1. Does this only apply to the man? Should the woman
        leave her father and mother too? (The result is “one
        flesh,” therefore logically, she should leave too.)

      2. Would “leaving,” refer to geography, relationships or
        both? (Marriage is not like foot-ball or “tag-team”
        wrestling. It is not a team sport. The newly-wed man
        and woman should live by themselves and reconcile
        their differences without the “assistance” of members
        of the family “team.” If the problems are faced by
        the couple “one on one,” then they are both motivated
        to compromise. But, if “mom” or “dad” join the
        dispute on the side of their “child,” the child will
        have no reason to compromise and the other spouse
        (now outnumbered) will become bitter. Love your
        parents, but toss them out of your disputes.)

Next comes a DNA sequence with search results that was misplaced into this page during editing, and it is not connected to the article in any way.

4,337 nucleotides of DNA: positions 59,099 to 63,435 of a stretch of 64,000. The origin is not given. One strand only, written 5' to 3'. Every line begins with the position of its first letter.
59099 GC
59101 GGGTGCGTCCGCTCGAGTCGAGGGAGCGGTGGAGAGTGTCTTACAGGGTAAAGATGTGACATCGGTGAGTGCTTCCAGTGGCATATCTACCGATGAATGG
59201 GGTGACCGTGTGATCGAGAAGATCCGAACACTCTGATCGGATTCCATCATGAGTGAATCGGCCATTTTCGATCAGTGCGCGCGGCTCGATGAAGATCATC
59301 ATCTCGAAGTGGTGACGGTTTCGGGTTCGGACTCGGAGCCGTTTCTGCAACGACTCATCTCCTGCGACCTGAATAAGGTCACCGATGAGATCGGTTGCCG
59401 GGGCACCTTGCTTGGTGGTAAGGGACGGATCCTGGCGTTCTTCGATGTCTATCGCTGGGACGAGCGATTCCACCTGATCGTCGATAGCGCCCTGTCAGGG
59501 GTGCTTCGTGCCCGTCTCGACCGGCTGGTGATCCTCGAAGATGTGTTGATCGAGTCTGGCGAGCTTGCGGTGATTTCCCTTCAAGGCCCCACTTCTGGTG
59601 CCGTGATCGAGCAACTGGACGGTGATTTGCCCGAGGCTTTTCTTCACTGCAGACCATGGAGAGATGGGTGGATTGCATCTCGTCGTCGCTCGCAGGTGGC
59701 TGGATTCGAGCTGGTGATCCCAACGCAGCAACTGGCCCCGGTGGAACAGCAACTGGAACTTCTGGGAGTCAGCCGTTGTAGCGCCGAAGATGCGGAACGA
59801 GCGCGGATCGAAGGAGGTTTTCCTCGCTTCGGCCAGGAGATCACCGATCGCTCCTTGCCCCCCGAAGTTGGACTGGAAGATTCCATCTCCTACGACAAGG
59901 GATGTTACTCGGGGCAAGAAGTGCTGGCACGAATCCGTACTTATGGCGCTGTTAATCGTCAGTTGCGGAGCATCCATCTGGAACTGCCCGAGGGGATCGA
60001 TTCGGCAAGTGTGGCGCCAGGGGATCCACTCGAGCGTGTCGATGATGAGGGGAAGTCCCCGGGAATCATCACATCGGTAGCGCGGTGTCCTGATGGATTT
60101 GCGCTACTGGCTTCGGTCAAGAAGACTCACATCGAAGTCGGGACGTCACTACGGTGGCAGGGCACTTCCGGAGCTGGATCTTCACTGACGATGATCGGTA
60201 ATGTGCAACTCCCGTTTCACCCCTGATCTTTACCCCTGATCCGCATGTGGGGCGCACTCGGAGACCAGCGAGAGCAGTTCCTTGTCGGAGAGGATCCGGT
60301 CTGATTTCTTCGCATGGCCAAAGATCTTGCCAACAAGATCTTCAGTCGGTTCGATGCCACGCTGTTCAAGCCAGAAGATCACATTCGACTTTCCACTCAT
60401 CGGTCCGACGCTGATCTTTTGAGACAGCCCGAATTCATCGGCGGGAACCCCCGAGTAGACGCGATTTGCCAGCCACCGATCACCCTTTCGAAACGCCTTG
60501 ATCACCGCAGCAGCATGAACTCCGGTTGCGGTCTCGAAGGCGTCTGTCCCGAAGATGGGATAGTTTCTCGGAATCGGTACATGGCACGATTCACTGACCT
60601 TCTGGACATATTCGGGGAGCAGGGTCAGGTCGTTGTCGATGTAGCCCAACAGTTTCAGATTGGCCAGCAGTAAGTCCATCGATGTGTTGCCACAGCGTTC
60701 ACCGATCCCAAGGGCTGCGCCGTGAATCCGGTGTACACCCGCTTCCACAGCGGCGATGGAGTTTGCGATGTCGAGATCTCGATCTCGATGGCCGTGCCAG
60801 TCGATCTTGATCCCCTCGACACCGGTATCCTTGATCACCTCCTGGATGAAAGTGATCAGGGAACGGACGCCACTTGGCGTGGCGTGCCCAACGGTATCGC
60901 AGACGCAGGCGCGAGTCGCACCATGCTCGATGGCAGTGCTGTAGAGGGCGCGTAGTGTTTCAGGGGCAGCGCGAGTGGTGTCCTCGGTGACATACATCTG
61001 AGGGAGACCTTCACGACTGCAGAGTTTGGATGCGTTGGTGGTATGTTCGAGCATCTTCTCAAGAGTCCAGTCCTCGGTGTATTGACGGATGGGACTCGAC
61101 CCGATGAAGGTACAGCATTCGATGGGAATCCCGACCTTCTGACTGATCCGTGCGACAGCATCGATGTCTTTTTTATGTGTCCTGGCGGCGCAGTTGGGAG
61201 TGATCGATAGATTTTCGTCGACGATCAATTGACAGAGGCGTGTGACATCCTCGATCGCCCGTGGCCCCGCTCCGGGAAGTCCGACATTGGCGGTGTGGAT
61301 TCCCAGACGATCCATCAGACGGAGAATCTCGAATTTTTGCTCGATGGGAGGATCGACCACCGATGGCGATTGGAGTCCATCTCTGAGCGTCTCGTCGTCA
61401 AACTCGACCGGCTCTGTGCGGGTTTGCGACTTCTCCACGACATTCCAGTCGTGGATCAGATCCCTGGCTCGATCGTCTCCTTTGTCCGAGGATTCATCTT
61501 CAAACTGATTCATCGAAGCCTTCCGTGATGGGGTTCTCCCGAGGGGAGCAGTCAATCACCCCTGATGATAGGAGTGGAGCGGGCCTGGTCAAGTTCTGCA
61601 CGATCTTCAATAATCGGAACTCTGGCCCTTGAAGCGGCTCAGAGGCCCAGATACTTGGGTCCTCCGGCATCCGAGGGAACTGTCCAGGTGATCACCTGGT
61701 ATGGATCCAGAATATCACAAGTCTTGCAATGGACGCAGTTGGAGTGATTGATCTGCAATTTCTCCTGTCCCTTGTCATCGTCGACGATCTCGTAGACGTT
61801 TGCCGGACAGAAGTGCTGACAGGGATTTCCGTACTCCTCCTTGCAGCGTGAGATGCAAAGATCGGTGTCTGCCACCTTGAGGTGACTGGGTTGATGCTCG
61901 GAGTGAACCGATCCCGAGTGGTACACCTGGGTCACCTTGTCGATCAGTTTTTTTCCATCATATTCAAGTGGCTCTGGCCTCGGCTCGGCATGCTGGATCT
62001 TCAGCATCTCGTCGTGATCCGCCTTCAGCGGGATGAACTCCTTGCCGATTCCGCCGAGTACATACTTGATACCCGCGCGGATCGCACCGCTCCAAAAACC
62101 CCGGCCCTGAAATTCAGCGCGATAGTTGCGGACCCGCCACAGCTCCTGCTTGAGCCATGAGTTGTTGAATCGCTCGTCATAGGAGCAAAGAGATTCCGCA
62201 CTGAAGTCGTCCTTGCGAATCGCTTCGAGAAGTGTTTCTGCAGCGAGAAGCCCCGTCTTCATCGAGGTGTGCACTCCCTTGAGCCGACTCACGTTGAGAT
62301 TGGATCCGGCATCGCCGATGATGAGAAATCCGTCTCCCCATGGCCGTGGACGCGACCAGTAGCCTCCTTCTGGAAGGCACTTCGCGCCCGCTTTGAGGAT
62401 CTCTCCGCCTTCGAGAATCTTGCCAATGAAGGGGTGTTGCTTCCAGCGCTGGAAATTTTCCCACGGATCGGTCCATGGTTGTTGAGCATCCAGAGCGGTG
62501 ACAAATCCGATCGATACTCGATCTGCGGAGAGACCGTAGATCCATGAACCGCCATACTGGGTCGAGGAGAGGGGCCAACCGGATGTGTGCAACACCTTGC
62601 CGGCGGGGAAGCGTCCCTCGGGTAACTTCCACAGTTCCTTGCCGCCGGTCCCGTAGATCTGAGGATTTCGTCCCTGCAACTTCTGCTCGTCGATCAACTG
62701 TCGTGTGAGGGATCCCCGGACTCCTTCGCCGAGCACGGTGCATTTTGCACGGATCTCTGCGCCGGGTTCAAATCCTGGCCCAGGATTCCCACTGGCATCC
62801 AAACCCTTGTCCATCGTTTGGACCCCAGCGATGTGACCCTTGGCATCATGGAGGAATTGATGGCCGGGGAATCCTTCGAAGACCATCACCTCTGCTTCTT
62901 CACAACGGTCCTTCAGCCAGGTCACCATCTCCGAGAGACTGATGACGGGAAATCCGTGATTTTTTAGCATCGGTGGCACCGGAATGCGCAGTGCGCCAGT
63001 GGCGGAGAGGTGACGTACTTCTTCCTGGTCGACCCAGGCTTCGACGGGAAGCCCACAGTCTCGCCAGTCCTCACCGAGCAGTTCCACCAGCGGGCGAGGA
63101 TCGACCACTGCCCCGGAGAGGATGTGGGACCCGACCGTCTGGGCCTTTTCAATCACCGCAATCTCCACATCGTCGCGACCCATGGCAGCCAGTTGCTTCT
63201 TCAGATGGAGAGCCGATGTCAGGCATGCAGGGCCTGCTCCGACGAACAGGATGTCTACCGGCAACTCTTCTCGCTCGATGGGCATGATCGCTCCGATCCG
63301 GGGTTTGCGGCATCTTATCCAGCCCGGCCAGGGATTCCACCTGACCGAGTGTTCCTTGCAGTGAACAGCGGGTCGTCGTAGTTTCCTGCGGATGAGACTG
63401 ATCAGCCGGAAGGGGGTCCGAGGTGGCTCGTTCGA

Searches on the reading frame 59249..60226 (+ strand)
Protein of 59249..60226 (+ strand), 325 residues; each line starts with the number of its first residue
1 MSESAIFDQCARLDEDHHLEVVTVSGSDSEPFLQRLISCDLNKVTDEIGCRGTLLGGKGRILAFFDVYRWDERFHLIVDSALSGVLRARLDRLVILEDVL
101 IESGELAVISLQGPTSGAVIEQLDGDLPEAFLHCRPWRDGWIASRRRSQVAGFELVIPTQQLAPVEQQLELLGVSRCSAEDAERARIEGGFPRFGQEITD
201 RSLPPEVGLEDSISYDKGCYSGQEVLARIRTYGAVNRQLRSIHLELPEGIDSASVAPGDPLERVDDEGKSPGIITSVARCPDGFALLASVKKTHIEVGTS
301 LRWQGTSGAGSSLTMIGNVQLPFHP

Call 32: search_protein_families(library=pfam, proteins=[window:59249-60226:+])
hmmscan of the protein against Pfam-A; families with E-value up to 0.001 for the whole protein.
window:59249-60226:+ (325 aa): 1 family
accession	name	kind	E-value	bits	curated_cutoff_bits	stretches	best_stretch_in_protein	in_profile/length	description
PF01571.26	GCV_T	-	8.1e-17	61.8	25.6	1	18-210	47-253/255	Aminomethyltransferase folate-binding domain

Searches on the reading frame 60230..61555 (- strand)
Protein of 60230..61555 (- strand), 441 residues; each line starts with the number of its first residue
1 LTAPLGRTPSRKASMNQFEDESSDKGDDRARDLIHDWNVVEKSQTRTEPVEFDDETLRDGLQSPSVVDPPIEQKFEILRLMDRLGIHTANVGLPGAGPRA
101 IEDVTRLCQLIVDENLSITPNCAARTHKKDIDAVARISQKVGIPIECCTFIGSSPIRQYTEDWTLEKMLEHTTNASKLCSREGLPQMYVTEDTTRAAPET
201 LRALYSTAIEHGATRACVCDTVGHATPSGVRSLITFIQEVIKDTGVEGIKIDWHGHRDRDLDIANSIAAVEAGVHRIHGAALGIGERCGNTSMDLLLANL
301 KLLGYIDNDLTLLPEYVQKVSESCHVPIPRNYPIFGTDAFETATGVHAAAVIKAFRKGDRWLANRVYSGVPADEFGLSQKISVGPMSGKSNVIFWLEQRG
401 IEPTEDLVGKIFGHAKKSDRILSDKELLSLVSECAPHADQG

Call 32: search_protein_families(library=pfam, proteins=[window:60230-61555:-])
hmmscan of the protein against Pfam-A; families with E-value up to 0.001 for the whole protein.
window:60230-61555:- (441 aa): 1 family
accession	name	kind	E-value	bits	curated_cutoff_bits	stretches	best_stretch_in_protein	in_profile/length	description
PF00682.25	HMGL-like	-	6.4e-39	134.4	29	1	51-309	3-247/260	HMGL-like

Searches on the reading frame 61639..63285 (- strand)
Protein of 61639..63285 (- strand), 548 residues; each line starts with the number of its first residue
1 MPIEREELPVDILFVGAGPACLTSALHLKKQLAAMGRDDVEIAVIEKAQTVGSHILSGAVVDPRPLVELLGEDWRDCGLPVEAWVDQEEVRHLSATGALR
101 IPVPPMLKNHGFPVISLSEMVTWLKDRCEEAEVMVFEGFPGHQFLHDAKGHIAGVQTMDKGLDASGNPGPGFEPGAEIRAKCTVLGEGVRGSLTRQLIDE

2. Read Ephesians 5:28. Is this just advice for men? Is this
      just advice for marriage? (“He who loves his wife loves
      himself” is one of the most important divine insights in
      the Bible. This is the kind of knowledge which Peter told
      us gives us divine power. Showing kindness and love should
      begin with your spouse, continue with the family and
      extend to those around you. If you are harsh and selfish
      with your spouse, you will get that back. If you are kind
      and loving to your spouse, you will get that back.)

  3. Family Relationships

    1. Read Ephesians 6:1-3. Is this an instruction to obey all
      parents? (“Parents” has an important modifier: “in the
      Lord.” This assumes the possibility of ungodly parents
      and godly children. In that situation, if the parent is
      giving commands which contradict God’s commands, obedience
      is not required.)

      1. Why would obedient children live longer and have